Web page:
Towards a Culture of Psychological Safety

  • Safety gear

A concept which is receiving an increasing amount of attention across many occupational areas is “Psychological Safety”. This term can be defined as actions taken within an organisation to ensure the mental and emotional well-being of individuals within the work-group. Around Australia and New Zealand, Psychological Safety has great importance from OSH and “duty of care” perspectives.

In the workplace there are a number of psychosocial hazards that can affect employee mental and physical health, as well as productivity and morale. These include, but are not limited to:

  • Workplace bullying and harassment
  • Role ambiguity / conflict
  • Career stagnation
  • Unsafe job design
  • Poor safety culture and incident prevention
  • Unsafe physical environment
  • Lack of peer / managerial support
  • Poor interface between work and home

There are a number of steps which can be taken to enhance Psychological Safety in an organisation, including to:

  1. Foster a stress-minimisation culture. This approach sees stress as an organisational issue in which all personnel are encouraged to take some responsibility, rather than as a clinical problem belonging to individuals.
  2. Implement a psychosocial hazard audit as part of the overall organisational risk management plan.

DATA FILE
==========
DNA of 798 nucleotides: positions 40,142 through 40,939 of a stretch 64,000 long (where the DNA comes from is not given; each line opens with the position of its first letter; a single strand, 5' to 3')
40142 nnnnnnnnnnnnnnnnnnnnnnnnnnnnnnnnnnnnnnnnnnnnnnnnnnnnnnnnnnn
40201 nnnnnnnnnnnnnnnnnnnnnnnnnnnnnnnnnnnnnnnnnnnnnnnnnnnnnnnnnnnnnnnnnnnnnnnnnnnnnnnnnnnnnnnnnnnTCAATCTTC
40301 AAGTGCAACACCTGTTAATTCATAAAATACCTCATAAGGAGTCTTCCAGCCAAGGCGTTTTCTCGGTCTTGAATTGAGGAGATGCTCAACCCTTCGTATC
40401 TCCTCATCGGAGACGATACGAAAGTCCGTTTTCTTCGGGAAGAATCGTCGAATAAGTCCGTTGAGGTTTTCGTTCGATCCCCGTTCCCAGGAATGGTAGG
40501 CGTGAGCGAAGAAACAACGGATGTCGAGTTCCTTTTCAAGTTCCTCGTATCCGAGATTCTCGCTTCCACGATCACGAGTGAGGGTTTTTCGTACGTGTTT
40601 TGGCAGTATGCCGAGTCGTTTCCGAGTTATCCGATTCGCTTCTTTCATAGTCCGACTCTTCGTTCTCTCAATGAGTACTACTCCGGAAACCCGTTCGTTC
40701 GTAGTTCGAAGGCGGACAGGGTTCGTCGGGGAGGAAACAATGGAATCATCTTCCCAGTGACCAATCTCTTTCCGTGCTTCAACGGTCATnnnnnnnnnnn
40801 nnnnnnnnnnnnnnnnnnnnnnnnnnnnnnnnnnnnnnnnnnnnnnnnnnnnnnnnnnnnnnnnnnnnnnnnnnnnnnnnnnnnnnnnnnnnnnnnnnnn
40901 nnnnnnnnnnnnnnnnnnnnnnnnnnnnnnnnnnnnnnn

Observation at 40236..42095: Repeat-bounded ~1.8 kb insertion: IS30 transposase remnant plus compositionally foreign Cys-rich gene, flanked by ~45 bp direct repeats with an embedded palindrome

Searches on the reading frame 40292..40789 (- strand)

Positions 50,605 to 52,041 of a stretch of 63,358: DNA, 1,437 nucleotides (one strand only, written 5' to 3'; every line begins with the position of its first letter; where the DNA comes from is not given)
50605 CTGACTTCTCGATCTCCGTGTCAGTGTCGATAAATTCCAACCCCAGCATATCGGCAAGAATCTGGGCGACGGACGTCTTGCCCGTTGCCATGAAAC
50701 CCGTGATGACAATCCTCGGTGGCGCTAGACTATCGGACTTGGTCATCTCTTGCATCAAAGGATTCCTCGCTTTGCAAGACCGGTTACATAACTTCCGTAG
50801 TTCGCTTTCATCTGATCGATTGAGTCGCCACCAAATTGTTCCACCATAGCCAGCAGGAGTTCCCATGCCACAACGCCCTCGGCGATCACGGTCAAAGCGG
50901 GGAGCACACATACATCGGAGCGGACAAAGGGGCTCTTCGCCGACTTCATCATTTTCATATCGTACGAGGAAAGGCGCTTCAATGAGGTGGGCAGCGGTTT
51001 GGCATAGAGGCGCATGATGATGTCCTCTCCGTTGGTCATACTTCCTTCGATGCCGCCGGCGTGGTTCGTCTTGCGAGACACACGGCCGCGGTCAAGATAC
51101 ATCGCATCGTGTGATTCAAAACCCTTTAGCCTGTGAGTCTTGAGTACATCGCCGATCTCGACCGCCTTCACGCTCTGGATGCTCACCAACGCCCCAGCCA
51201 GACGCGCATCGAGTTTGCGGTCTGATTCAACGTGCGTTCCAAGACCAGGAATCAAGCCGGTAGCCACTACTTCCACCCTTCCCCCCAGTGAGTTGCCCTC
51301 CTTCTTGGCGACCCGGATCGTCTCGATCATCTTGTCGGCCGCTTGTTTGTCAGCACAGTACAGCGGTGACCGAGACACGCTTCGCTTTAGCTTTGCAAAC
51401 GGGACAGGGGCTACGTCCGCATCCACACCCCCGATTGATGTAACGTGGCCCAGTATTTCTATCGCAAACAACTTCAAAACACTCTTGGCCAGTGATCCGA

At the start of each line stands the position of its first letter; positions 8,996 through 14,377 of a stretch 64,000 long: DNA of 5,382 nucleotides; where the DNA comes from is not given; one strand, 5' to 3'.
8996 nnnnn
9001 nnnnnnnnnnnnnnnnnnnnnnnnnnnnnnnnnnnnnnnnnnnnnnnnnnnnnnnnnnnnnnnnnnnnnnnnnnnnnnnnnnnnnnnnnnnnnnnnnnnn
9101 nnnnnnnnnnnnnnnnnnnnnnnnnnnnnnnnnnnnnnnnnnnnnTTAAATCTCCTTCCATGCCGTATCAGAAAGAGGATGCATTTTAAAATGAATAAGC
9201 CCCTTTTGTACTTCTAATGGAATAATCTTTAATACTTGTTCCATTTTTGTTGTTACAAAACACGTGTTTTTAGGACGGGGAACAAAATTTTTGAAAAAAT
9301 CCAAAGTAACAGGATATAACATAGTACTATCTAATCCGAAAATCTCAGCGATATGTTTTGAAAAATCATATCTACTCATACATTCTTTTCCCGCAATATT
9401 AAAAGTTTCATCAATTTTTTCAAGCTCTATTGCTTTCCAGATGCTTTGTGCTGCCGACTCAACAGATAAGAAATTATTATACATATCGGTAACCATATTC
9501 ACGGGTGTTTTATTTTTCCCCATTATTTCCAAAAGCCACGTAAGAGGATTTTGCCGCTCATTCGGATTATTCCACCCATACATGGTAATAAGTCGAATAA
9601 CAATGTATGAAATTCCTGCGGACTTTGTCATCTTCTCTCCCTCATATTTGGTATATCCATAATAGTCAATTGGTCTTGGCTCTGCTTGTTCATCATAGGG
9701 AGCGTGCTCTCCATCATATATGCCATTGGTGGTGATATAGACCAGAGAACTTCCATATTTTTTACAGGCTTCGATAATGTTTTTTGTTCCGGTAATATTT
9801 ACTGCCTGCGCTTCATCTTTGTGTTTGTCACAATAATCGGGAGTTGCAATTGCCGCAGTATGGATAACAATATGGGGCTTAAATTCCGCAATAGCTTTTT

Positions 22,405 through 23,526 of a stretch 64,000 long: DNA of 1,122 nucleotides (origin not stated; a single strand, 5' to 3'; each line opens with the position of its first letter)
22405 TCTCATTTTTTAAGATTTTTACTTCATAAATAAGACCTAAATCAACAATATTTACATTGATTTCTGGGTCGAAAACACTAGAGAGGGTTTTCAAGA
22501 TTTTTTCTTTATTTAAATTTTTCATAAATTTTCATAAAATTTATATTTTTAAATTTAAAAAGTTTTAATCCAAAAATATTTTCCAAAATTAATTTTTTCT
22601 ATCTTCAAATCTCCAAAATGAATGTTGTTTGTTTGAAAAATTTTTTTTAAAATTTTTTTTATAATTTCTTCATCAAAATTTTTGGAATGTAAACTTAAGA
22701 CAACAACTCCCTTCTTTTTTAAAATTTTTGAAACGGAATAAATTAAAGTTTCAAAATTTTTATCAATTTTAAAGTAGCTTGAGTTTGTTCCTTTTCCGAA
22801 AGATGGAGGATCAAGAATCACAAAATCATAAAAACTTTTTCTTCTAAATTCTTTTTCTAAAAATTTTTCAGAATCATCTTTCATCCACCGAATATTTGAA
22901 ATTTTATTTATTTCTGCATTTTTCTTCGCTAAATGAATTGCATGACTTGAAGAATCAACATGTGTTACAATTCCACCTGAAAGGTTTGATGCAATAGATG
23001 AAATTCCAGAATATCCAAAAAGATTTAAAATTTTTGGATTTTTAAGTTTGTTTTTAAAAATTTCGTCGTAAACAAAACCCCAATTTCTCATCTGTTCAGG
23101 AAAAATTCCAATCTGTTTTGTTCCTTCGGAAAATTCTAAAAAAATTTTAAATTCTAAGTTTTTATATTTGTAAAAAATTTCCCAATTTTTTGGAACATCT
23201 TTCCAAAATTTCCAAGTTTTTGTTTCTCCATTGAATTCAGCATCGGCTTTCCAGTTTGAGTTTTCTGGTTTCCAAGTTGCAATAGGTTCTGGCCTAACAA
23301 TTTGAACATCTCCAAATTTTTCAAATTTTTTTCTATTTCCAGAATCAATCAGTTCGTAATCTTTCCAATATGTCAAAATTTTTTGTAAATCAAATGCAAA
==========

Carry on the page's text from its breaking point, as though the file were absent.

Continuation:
3. Develop a supportive organisational climate. This includes recognition of people, building good communication channels, reviewing the psychosocial aspects of work-roles, management of grievances and ensuring organisational change takes into account the needs of the people involved, not just the technical requirements.
  4. Make sure that HR systems and processes for selection, placement, performance management, development and career management are appropriate.
  5. Provide support and training to supervisors and managers, not just in ensuring performance and technical aspects are achieved, but in having a good understanding of stress and how to recognise and deal with stress issues in their work-group.
  6. Develop an effective Employee Assistance Program (EAP) to enable employees to access confidential counselling support.
  7. Implement appropriate peer support and critical incident response programs.
  8. Ensure that there are appropriate channels to manage workplace conflict and grievances.
  9. Implement psycho-education on key topics such as stress, fatigue, suicide awareness, mental health, alcohol, drugs and personal problem solving.
  10. Ensure appropriate policies and procedures are in place on key issues such as EEO, bullying and harassment are regularly updated and communicated to all employees.

As the concept of Psychological Safety is one that is here to stay in our organisations and work groups, it deserves some serious consideration. Regardless of any individual’s opinion about stress, its causes and cures, it’s a concept which not only cannot be ignored, but one which needs to be addressed in a systematic manner through addressing organisational Psychosocial Hazards.